Over the years, the Naval War College has expanded greatly. The original building, the former Newport Asylum for the Poor, now serves as home to the Naval War College Museum. In 1892, Luce Hall was opened as the college's new home, at a cost of $100,000. At the time, the building housed lecture rooms and a library. Wings at either end provided two sets of quarters, occupied by the president of the College and members of the faculty. When the Naval War College was enlarged in 1932, this original building was renamed Luce Hall in honor of the institution's founder and first Superintendent (later President), Stephen B. Luce. This original pair of buildings was designated a National Historic Landmark in 1964, and listed on the National Register of Historic Places. Luce Hall was again listed on the National Register in 1972.
Mahan Hall, named for Rear Admiral Alfred Thayer Mahan (NWC President from 1886–1889 and 1892–1893), was completed and opened in 1904, and encompasses the historic Mahan Rotunda and Reading Room, as well as student study areas. The Mahan Rotunda also serves as an impromptu museum of gifts and artifacts donated by graduating international students over the years.
Pringle Hall (named for Vice Admiral Joel R. P. Pringle, NWC President from 1927–1930) was opened in 1934, and was the principal site for war gaming from the time of its completion in 1934 until the Naval Electronic Warfare Simulator was built in Sims Hall in 1957. The exterior facing of the building is pink Milford granite, similar in appearance to the ashlar granite of Luce Hall, to which it is connected by two enclosed bridges. Pringle Hall contains a 432-seat auditorium, the Quinn Lecture Room, the Naval Staff College, the Graphic Arts Studio, the Photography Branch, and the Naval War College Press.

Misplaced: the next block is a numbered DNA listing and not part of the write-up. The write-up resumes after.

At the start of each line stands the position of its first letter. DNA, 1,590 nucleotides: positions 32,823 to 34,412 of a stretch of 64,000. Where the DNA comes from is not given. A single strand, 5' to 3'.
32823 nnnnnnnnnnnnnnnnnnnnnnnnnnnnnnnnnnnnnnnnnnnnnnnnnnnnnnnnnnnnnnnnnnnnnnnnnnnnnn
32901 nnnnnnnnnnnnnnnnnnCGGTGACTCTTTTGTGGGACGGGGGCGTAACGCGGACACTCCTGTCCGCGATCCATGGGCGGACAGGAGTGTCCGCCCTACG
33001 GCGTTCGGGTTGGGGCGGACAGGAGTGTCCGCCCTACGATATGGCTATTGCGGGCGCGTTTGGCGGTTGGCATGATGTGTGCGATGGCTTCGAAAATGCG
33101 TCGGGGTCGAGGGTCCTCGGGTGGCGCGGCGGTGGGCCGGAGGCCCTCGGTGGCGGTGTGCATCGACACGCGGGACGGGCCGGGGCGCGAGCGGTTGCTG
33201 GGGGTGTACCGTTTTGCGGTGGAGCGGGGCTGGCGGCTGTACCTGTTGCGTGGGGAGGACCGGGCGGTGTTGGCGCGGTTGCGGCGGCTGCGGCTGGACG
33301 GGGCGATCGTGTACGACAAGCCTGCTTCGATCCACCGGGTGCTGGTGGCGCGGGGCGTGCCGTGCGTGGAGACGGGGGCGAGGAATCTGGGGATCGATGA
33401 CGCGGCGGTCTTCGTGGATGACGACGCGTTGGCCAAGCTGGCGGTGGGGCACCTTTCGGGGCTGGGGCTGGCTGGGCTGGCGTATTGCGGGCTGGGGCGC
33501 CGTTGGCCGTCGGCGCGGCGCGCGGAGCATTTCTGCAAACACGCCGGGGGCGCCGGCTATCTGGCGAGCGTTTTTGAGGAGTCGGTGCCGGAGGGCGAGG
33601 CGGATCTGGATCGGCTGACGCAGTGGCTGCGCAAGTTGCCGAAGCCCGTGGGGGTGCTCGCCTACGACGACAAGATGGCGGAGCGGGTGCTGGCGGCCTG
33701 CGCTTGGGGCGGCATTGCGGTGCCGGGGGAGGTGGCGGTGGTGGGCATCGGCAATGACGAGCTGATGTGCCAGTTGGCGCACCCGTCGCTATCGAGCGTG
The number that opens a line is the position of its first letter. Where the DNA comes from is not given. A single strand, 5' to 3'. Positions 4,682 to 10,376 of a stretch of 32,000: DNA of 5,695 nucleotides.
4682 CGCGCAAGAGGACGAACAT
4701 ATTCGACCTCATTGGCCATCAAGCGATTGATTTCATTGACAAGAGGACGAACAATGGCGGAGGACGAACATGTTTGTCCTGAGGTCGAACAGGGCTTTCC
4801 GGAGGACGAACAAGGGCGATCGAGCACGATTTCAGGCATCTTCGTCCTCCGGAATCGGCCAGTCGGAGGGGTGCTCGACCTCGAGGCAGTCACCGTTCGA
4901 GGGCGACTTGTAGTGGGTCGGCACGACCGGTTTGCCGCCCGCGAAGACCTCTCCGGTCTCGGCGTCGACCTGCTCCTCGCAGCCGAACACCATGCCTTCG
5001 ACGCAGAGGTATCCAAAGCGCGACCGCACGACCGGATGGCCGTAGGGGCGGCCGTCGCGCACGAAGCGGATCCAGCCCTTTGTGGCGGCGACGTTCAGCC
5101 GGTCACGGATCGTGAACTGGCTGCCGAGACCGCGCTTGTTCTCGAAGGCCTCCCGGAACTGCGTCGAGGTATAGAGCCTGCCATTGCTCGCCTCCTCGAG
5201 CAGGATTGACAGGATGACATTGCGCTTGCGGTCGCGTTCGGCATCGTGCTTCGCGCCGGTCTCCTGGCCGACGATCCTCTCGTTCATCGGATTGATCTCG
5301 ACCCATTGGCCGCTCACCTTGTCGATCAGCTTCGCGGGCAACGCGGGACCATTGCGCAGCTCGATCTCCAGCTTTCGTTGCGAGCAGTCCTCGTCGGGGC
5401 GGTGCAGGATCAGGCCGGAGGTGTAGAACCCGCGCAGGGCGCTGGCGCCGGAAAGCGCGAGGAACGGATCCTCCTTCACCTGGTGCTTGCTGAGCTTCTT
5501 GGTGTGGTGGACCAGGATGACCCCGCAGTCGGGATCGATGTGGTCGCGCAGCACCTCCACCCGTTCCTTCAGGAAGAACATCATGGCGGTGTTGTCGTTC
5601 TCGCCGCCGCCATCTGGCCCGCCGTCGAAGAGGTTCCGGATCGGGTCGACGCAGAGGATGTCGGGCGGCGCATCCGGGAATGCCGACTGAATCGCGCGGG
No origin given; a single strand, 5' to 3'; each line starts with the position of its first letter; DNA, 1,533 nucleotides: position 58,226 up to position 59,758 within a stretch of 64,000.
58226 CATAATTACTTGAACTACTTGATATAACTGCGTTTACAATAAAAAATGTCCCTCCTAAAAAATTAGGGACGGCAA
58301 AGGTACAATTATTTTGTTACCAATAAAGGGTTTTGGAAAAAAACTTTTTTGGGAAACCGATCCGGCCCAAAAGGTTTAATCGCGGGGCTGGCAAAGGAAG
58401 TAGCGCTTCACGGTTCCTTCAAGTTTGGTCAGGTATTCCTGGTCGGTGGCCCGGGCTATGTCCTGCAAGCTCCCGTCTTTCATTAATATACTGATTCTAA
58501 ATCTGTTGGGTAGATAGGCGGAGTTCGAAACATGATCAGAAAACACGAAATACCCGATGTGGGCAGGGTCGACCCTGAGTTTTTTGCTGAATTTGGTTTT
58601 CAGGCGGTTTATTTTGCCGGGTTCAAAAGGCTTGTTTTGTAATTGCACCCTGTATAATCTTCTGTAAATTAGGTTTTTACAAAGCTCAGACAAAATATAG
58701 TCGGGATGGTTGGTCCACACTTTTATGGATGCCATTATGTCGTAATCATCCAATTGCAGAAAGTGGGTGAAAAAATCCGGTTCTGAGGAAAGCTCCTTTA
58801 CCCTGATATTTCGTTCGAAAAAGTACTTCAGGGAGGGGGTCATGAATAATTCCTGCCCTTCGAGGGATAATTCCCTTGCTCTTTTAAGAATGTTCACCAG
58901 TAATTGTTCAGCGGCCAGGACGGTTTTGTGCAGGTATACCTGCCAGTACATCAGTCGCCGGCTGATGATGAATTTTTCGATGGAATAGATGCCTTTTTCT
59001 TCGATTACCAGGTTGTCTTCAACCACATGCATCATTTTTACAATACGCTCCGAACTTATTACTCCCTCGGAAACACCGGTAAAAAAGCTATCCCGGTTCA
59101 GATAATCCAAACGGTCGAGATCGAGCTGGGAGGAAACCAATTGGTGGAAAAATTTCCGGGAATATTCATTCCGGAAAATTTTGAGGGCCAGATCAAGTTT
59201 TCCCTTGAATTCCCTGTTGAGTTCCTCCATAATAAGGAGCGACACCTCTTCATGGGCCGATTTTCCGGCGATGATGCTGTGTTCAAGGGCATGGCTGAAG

In 1947, the NWC acquired an existing barracks building and converted it to a secondary war gaming facility, naming it Sims Hall after former War College President Admiral William Sowden Sims (NWC President from Feb. to Apr. 1917 and again from 1919–1922). In 1957 Sims Hall became the primary center for the Naval War College's wargaming department, serving as such until 1999.
The 1970s saw the War College's most active expansion, with the opening of three separate buildings. In 1972, Spruance Hall, named for former NWC President Admiral Raymond A. Spruance (March 1946 – July 1948), was completed, housing faculty offices and an 1,100 seat auditorium.
In 1974, Conolly Hall was opened and named in honor of Admiral Richard L. Conolly, Naval War College President 1950–1953. It houses the NWC Quarterdeck, Administrative and faculty offices, numerous class and conference rooms, and two underground parking garages.
1976 saw the opening of Hewitt Hall, one of two Naval War College buildings not named for a War College president, this time taking its name from Admiral Henry Kent Hewitt, an advisor to the NWC during his tenure as Commander, U.S. Naval Forces Europe, following World War II. Hewitt Hall is home to the Henry E. Eccles Library, the Trident Café, the bookstore and barbershop, and student study areas and lounge.
In 1999, the state-of-the-art McCarty Little Hall opened, replacing Sims Hall as the War College's primary wargaming facility. The other building named for a non-president is named after Captain William McCarty Little, an influential leader and key figure in refining the techniques of war gaming. This high-tech facility is used primarily by the Center for Naval Warfare Studies to conduct war games and major conferences, and for research and analysis. The building features the technology necessary to support a variety of multi-media needs essential during multiple and simultaneous war games.
On June 6, 2014, NWC and Brown University's Watson Institute for International Studies signed a Research and Education Memorandum of Agreement (MOA) between the two institutions. The agreement promotes collaborative research and teaching between NWC and Brown, serves as an opportunity to establish and conduct programs to improve education in science-related fields to meet long-term national defense needs, and establishes cooperative education programs for undergraduate education at Brown and postgraduate education at both Brown and NWC.